2. Say no. It’s okay to put your foot down when you aren’t comfortable with something, or when you’re not capable of meeting someone’s expectations or desires. It took me a long time to really learn this and practice it. But, whenever I say no to something, I always offer a counter option whenever in order to make it easier for someone to meet me halfway. As it turns out, everything in life is a negotiation!
  3. Buy the really good olive oil. Although I think that this applies to all food, really. I will always buy the high-quality ingredients, even if it means spending a bit more money. I can taste the difference, and I always read the ingredients list before buying something. I’ve noticed that the cheaper the item, usually the more processed and full of preservatives it is. And I’d rather spend a little extra money and know exactly what’s going into my body instead of saving a few dollars and consuming a multi-syllable chemical.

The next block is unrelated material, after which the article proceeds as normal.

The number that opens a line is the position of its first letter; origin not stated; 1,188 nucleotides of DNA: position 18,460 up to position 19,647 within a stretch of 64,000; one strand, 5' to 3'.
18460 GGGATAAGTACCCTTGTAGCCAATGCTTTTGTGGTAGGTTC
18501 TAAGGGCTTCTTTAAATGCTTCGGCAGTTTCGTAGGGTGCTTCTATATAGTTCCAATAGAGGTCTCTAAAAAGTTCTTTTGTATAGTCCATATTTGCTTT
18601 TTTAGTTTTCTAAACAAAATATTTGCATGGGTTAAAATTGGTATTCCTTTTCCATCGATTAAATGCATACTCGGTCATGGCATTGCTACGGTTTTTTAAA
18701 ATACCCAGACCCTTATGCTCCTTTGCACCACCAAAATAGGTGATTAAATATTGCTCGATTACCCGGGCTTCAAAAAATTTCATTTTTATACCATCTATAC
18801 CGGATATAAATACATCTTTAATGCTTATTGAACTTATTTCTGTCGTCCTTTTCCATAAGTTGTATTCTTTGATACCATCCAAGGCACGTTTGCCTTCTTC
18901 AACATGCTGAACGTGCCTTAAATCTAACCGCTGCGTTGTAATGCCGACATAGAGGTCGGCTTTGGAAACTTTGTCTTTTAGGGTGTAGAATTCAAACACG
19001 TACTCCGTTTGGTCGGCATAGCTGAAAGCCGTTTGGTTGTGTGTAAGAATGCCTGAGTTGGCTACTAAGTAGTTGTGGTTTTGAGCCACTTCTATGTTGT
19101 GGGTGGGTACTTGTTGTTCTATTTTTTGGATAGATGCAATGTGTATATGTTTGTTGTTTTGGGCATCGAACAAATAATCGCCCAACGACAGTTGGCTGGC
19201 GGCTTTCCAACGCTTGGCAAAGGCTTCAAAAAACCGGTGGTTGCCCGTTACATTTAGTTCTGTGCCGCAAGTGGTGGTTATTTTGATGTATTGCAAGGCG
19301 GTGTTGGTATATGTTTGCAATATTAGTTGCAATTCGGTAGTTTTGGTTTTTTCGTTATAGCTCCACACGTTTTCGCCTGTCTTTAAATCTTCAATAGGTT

4. Accept the fact that you can’t please everyone. If you spend your whole life trying to make other people happy, not only will you fail at that (because someone is always going to take issue with you), but you’ll also be miserable. It’s not worth it. Decide what is important to you and what choices make you happy, and ignore the rest of the noise and opinions.
  5. Don’t read the comments. I constantly struggle with this one because part of me still thinks of the comments as feedback. But people will always have opinions and an (anonymous) opinion is way easier to put out into the world than creative content.
  6. Advocate for yourself. No one else can advocate for you better than you can. And honestly, no one else probably will. Ask for what you want, and know your worth. It’s not arrogance to know your value and point it out to others. The sooner you become comfortable doing it, the better off you’ll be.
  7. Don’t carry around guilt. None of us are perfect and we do the best that we can. As long as you can look yourself in the mirror and know that you did all that you, could given what you knew at the time, then that’s really the best that anyone could hope for.